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Published on July 30th, 2013 | by Chris Scott


One Hour In: Rogue Legacy

There is a rumor that one time I went to a party dressed as a pirate. It is a pretty silly rumor but it’s out there and I feel I need to address it. You see, I went to this party, but I wasn’t dressed as a pirate, but a knight, and I had a great big sword and a helm. I have to say, I looked pretty spiffy. When I got to the door, which was shaped like a drawbridge into a castle, I was greeted by the doorman who was dressed in a pretty convincing Death costume. He told me that to enter I had to give him all my gold. I did not have any so he let me enter, no problem. And then things went south and a picture frame killed me.

I’m lying, that never happened. I’ve never gone to a party dressed as a knight (or a pirate for that matter). But I have played Rogue Legacy, and I’ve done the above scenario about 80 times now, which has given me some thoughts to share.

Rogue Legacy is a rogue-lite, side-scrolling, platforming action-adventure game. For those unaware, a roguelike game puts players in a situation, generally a dungeon, and gives them one life to complete it; if you die you start over from square one. Rogue Legacy takes a slightly different approach. You still only have one life to navigate the castle in the game, but when you die your gold is passed on to one of your children who will then carry on your failed quest. That inheritance can be used to upgrade stats and equipment, allowing each progenerate to improve upon their heroic parent. The catch, though, is that to enter the castle one needs to forfeit all banked gold, so spending as much of it as possible before taking another run at the castle is a necessity.


Much like real life, the children are not clones of their parents and as such have different characteristics that make the game easier or harder to play depending upon their profession and traits. Some might be mighty barbarians with a case of color blindness, while others might be assassins with dyslexia and irritable bowel syndrome. These different classes and traits added into the upgrades, make each run through the castle a different experience and make it incredibly easy to get sucked in for just one more run, over and over again.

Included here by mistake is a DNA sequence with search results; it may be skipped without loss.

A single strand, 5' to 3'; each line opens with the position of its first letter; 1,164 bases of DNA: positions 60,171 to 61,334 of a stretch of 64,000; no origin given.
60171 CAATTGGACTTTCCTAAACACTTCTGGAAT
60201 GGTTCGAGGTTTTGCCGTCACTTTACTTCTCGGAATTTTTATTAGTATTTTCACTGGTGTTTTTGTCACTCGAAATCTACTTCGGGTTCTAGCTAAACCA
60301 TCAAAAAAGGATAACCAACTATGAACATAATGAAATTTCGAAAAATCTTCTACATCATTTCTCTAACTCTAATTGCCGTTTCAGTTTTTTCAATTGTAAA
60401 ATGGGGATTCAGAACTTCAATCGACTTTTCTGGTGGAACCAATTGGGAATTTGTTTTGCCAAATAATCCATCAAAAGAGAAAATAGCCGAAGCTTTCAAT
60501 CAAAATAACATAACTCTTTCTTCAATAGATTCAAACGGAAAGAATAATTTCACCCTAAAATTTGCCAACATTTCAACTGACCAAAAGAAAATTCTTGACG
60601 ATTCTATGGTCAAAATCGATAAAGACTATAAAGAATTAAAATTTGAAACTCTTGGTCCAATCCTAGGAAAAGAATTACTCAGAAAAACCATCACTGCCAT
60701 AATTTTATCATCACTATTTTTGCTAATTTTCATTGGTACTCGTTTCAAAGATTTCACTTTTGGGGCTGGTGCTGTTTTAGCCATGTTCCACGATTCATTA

Also spicing things up is the fact that each run at the castle is different as well. Every time you enter the castle the opening room is the same but the layout of the rest of the game is a randomized product. Unless you agree to terms with the architect in your base camp who can lock the castle in its previous state on a run-to-run basis, for a steep price of course, each run offers a new challenge.

With the different variables in play, I quickly found myself strategizing how I was going to approach each run. Was this going to be a collection run where I attempt to get as much gold and goodies as possible or was I going to make a serious run at a boss? Should I unlock the next class and more potential skill upgrades or give myself more health, armor or attack power? Should I even spend my gold on upgrades or should I buy some new armor from the blacksmith or a rune to allow me to gain more gold from drops from the Enchantress? As I prepared for my next run, the level of strategic thought I had to put in each time shocked me.


Overall the game plays like the love child of Ghosts ‘n Goblins and Castlevania. It is smooth and crisp, handling perfectly with a gamepad. There are keyboard controls but I’m not sure why one would attempt to play this game that way; the controller just feels so natural. The fluid, responsive controls make the game a joy to play.

Finally, I’d be remiss if I didn’t touch on the game’s retro art style. Much like the controls, the game is smooth and crisp-looking, giving a great sense of nostalgia for the days of the Super Nintendo and Sega Genesis. It is clear that Cellar Door Games has a great love for that era of gaming and has created what can only be described as a wonderful love letter to gaming’s past.

At this point I’ve logged about five hours into the game and I’ve only just recently defeated the “first” boss, so make no mistake: Rogue Legacy is a hard game. But for as difficult as it is, it never feels cheap and that alone keeps me coming back to the game over and over again. For fans of a bygone era of games, Rogue Legacy is not one to be missed.

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